The decision

ar MM (Risk-Return-Tuni) Somalia CG [2003] UKIAT 00129


Date of Hearing : 3 October 2003
Date Determination notified:
04 November 2003 ………


Mr P R Lane (Chairman)
Mrs M L Roe
Mr N Kumar, JP



Secretary of State for the Home Department

For the appellant : Mr R. Blackford, counsel, instructed by Pearson & Winston
For the respondent : Miss A. Holmes, Home Office Presenting Officer


1. The appellant, a citizen of Somalia, appeals with leave against the determination of an Adjudicator, Mr C.B. Buckwell, sitting at Bromley, in which he dismissed on asylum and human rights grounds the appellant's appeal against the decision of the respondent to refuse his asylum claim and grant him only limited leave (which has in fact now expired).

2. The appellant's account was as follows. He said he was a member of the Tunni clan, living in Hamarwyne, Mogadishu, Somalia. He had suffered ill-treatment as a result of his membership of the Tunni clan, His brother had been killed. The family had attempted to relocate to the coastal area in 1993 but had not been made welcome and thus returned to Somalia.

3. The appellant said that he was a businessman, selling goods from a shop. He had to pay protection money to bandits or ‘Mooryaan’ who particularly preyed upon minority clans whom the bandits knew ‘have no protection or help from their clans or from the majority clans’ (statement of 2 July 2002).

4 In that statement the appellant said that ‘At the beginning of this year [2002] I have to sell the shop, as I was no longer able to keep it under these conditions, I even sold it cheaper than the normal price in order to sell it quickly’.

5. With the US $3000 which he received from the sale of the shop, the appellant obtained the services of an agent. This agent posed as his wife, taking the appellant to Dubai. The appellant did not claim asylum there. Instead, he travelled on to the United Kingdom.

6. According to the appellant's interview record, he left his wife, son and brother’s son behind in Mogadishu. When asked why he had left them, the appellant replied ‘My life comes from first’ (B6).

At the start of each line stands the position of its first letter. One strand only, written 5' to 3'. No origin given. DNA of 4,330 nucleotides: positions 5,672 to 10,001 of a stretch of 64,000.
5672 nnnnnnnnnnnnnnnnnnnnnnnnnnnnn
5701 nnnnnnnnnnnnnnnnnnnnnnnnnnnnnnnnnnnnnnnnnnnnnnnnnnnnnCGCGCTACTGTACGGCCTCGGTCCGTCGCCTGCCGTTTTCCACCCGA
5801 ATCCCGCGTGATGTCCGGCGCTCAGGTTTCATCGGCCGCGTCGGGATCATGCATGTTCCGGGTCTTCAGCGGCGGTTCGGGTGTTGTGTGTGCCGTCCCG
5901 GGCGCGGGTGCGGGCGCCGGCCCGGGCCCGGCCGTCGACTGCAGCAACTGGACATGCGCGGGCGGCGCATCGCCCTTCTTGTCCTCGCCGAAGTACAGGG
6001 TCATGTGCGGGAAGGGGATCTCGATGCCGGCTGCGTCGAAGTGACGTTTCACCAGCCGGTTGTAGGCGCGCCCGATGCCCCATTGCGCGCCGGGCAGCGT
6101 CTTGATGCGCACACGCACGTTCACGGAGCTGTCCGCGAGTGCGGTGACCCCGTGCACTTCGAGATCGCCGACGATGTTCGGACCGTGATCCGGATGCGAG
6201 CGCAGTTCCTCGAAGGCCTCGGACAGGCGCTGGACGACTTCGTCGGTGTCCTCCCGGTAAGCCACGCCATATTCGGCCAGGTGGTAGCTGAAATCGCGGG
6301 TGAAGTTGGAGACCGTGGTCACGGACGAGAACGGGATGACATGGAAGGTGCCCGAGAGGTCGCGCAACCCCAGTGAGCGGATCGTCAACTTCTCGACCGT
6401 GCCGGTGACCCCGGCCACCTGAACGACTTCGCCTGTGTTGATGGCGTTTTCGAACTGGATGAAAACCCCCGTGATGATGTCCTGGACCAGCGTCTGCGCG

7. The Adjudicator did not find the appellant to be credible. He noted that, in the statement of 2 July 2002, the appellant said that he had sold his shop at the beginning of the year. However, in his interview, he said that the last difficulty with the militia had occurred on 10 June 2002 and that his shop was looted then by the Hawiye. He then said that ‘After that I sold my shop’. If that was the correct timescale then the Adjudicator found it surprising that the appellant was able to make arrangements within four days to depart the country. However, the Adjudicator noted the discrepancy between this account and the statement of 2 July 2002, in which the appellant said he sold the business at the beginning of that year. The Adjudicator considered this to be ‘a very serious discrepancy’ which ‘seriously damages the credibility of the appellant’ (determination paragraph 32).

8. The Adjudicator went on to analyse the evidence regarding the nature of the Tunni clan. His findings are set out at paragraphs 33 and 34. The Adjudicator concluded that the Tunni appear to have a connection with the Digil who are a major Somali clan family. The Adjudicator considered ‘that the Digil do not appear to be a persecuted minority, nor is there evidence that the Tunni, particularly those who have lived in Mogadishu for some time, form part of a persecuted minority group’ (paragraph 34).

9. At paragraph 35, the Adjudicator concluded that the appellant had made payments, probably protection money, to a group of individuals, and that he

‘may well have been a victim of the general lawlessness that resulted from the problems which arose as from 1991 in Somalia. Nevertheless it is the case that during this period people continued to live in Mogadishu despite all the difficulties and the attacks from various groups and militia which took place in the period which followed the start of the troubles. It may will be that the appellant became involved on one or more occasions, but I believe that if so he is the victim of general lawlessness, or of those seeking protection money, rather than being an individual who was persecuted on account of his clan background or ethnicity …. I take the view that he, like many thousands of other innocent Somalians, may well have been the victim of the general chaos and lawlessness which Somalia experienced. I do not believe he has made out his case that any suffering he endured was based upon his clan or ethnicity.’ (paragraph 35).